North Carolina’s colonial government was similar to other English institutions of the period, and was not particularly unfair or unjust in its principles or organization. It granted the people certain rights few other governments offered-trail by jury, election of representatives, government by a fixed code of law, the right to petition for redress of grievances. What those in the “Regulator movement” would protest would not be the principles of the government, but the day-to-day operations, which they believed to be in violation of these principles. Indeed, the backcountry men who became Regulators had (or claimed) a firm allegiance to the crown. They also had a host of problems to face-some caused by government, some by circumstance. First, there was the basic problem of money—backcountry men saw little of it. The few items they could not grow or make-salt, gunpowder, etc. were usually paid for in trade goods. There was very little hard money in the entire province; little gold or silver coin worth its face value. Easterners traded warehouse receipts among themselves, the value of the receipt being the worth of the goods stored, but westerners had no such warehouses. Moreover, the colonies were not allowed to issue paper money for use outside the individual colony itself. Therefore, a North Carolina merchant would pay for imported goods either with agricultural or forest products, or would be forced to send hard money—a practice that drained the colony of such currency. From time to time North Carolina assemblies issued paper proclamation money to be used within the province, but such money was worth only as much as the currency that backed it. The colony attempted to back this money with the collection of extra poll tax. Not only were the extra taxes erratically collected, but the proclamation money itself was often counterfeited, so that it came to be worth only half its face value. Since backcountry men did little trade using money, even proclamation script was scarce in the west.
The backcountryman’s lack of money was especially distressing at tax collection times taxes could be paid only in money and not in trade goods. If the western farmer could produce no cash, the sheriff seized household or farm goods, sold them, and used the sale money to pay the tax. Usually, some neighbor could loan a small sum of money, but farmers were hesitant to borrow in advance. Moreover, taxpayers were supposed to pay at central locations. If the sheriff was forced to visit the farmer, he could legally collect an extra amount for his “distress.” In such cases, having traveled thirty or forty miles on horseback, the sheriff or his deputy was usually in no mood to wait around while the farmer scurried off to borrow money—goods would be seized and carried off. Another problem in the backcountry was the attitude of both officials and citizens. The officials usually were not dishonest, but they did owe their jobs to higher-ups, and their loyalty followed suit. The chain of governmental appointments led to the king himself, near the upper end was a group of intelligent, educated men–aristocrats. Even as they were, on the whole, dedicated to the public good, they looked on their colonial offices as means for advancement in government services. Strictly speaking, the offices themselves were gifts from the king—property—but definite responsibilities were attached to these offices. Lower down the official chain were petty officers whose basic honesty was sometimes questionable. Sheriffs, especially, were suspected of embezzlement of public tax collections and similar funds. Even Governor Tryon accused the sheriffs of fraud.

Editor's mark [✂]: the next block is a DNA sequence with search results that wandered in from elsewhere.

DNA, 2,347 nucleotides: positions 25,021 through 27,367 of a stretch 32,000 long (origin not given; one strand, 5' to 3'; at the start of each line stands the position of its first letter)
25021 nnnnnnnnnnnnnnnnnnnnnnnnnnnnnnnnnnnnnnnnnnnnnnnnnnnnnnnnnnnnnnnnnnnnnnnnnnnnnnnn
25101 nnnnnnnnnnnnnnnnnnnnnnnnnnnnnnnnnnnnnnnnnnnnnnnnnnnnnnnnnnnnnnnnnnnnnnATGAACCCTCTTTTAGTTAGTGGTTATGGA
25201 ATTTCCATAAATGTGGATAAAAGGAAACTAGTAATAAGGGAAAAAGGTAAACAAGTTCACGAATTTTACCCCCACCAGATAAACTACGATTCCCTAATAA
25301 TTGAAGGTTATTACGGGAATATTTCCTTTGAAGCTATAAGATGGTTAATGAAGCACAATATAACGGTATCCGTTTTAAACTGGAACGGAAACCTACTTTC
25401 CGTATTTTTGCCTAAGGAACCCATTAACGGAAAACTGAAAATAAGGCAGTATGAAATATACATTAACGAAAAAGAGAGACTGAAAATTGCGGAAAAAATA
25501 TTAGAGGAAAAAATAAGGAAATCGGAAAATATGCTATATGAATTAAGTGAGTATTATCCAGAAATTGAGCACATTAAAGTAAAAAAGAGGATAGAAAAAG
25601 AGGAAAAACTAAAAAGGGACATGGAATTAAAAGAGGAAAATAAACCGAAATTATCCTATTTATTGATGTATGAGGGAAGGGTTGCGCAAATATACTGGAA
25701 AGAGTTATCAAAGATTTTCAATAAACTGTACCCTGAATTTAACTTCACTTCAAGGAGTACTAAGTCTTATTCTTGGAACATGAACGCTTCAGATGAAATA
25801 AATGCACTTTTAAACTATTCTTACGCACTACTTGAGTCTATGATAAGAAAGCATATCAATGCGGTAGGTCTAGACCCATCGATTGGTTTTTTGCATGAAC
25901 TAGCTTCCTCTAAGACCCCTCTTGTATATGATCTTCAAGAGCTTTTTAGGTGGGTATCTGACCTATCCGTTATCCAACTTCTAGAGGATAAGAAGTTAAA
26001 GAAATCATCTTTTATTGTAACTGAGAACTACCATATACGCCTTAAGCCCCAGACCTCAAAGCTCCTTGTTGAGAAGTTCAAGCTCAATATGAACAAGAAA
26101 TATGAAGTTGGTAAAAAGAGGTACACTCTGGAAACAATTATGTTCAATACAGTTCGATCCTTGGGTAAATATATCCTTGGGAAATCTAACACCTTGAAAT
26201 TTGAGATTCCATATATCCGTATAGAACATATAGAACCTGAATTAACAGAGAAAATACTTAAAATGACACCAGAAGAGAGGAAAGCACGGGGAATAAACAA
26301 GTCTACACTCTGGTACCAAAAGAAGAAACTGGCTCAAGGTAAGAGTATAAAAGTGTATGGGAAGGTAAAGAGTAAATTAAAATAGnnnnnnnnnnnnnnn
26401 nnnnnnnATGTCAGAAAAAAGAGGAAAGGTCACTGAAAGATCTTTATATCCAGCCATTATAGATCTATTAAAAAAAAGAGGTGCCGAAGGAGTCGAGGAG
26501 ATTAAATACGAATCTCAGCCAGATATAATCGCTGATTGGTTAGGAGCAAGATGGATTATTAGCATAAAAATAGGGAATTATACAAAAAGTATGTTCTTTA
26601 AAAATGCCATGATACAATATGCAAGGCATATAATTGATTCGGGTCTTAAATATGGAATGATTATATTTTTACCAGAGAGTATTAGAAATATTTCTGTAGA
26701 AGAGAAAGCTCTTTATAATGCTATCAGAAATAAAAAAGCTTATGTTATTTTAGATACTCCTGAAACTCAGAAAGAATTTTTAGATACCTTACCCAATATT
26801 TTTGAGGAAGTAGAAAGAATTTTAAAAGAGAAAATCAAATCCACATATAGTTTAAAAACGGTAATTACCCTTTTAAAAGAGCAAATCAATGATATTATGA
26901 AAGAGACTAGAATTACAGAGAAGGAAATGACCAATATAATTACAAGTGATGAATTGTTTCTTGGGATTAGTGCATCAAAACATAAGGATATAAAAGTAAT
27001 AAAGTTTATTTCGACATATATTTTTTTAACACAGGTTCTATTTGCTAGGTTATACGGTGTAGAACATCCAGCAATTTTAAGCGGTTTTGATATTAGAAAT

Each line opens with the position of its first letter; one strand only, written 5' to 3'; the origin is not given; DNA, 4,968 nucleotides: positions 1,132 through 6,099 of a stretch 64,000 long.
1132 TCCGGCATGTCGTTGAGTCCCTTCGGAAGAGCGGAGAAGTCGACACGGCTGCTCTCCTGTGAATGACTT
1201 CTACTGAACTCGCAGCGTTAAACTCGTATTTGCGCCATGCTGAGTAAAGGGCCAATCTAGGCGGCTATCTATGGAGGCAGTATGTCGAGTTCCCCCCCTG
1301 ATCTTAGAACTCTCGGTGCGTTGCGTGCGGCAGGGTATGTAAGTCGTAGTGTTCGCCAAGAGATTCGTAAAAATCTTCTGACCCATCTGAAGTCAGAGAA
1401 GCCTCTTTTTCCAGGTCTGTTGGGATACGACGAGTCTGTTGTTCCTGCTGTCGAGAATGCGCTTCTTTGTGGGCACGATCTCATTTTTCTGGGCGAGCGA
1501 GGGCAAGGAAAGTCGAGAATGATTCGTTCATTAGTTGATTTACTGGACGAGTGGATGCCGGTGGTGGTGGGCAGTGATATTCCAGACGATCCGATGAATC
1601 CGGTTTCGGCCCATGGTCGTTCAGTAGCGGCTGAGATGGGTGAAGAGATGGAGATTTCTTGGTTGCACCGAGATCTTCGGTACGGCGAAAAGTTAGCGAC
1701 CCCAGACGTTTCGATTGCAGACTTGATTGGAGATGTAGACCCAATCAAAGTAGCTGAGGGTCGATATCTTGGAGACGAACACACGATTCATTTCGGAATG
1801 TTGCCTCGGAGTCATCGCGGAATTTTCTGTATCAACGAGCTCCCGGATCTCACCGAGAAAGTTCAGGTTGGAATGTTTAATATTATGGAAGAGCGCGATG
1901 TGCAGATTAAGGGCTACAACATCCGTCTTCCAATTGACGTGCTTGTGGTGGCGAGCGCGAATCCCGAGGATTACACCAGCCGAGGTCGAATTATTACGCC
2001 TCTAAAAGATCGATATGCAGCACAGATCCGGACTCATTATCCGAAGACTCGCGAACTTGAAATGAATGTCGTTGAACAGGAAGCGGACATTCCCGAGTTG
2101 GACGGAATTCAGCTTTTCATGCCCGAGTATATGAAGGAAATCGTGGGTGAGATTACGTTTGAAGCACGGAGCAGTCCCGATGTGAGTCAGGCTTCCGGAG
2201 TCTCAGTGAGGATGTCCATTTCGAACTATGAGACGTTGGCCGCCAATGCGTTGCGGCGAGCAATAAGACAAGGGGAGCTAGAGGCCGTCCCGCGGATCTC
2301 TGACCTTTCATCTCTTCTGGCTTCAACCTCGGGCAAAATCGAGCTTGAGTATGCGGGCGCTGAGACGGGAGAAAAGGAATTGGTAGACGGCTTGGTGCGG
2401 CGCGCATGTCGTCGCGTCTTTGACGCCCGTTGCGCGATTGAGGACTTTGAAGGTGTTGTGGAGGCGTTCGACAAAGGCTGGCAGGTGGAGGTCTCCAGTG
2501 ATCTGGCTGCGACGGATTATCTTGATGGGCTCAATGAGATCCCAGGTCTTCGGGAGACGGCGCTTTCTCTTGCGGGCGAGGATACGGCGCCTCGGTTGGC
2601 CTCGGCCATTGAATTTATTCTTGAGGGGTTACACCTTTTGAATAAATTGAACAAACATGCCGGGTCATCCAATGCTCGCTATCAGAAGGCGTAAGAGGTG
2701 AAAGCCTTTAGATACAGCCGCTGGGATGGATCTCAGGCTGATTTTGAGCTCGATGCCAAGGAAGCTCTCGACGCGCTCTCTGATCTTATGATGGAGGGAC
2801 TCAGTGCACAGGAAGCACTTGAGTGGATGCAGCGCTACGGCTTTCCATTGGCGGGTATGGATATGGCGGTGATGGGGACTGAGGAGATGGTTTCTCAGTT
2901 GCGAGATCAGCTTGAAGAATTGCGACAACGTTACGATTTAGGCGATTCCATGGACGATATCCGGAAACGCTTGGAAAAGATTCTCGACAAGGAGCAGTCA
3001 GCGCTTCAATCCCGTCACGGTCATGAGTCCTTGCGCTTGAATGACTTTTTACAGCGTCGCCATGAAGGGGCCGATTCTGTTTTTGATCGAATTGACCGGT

Set against the government officials were backcountry farmers. Many of these men had originally moved into the colony to escape rising property costs farther north. They had little formal education; they were stubborn and often rigidly religious. That government officials should take what seemed outrageous sums merely for doing “a little writing” was to the backcountry men basically dishonest. Though far removed from the eastern center of government, and officials were loathe to travel to the west, where roads were few and inns and taverns even fewer. Accordingly, up until the Regulation, officials did little to supervise their backcountry agents. Overall, the provincial government functioned in jerks and starts. The location of the border between North and South Carolina was a hotly-debated matter for many years; the law limiting the size of individual land grants was suspended for several influential Englishmen; Lord Granville’s land officers maintained no western district office for five years. Out of touch with the backcountry, the province’s government leaders failed to understand the extent and exact nature of the western settlers’ problems until it was too late to prevent mob actions and violence.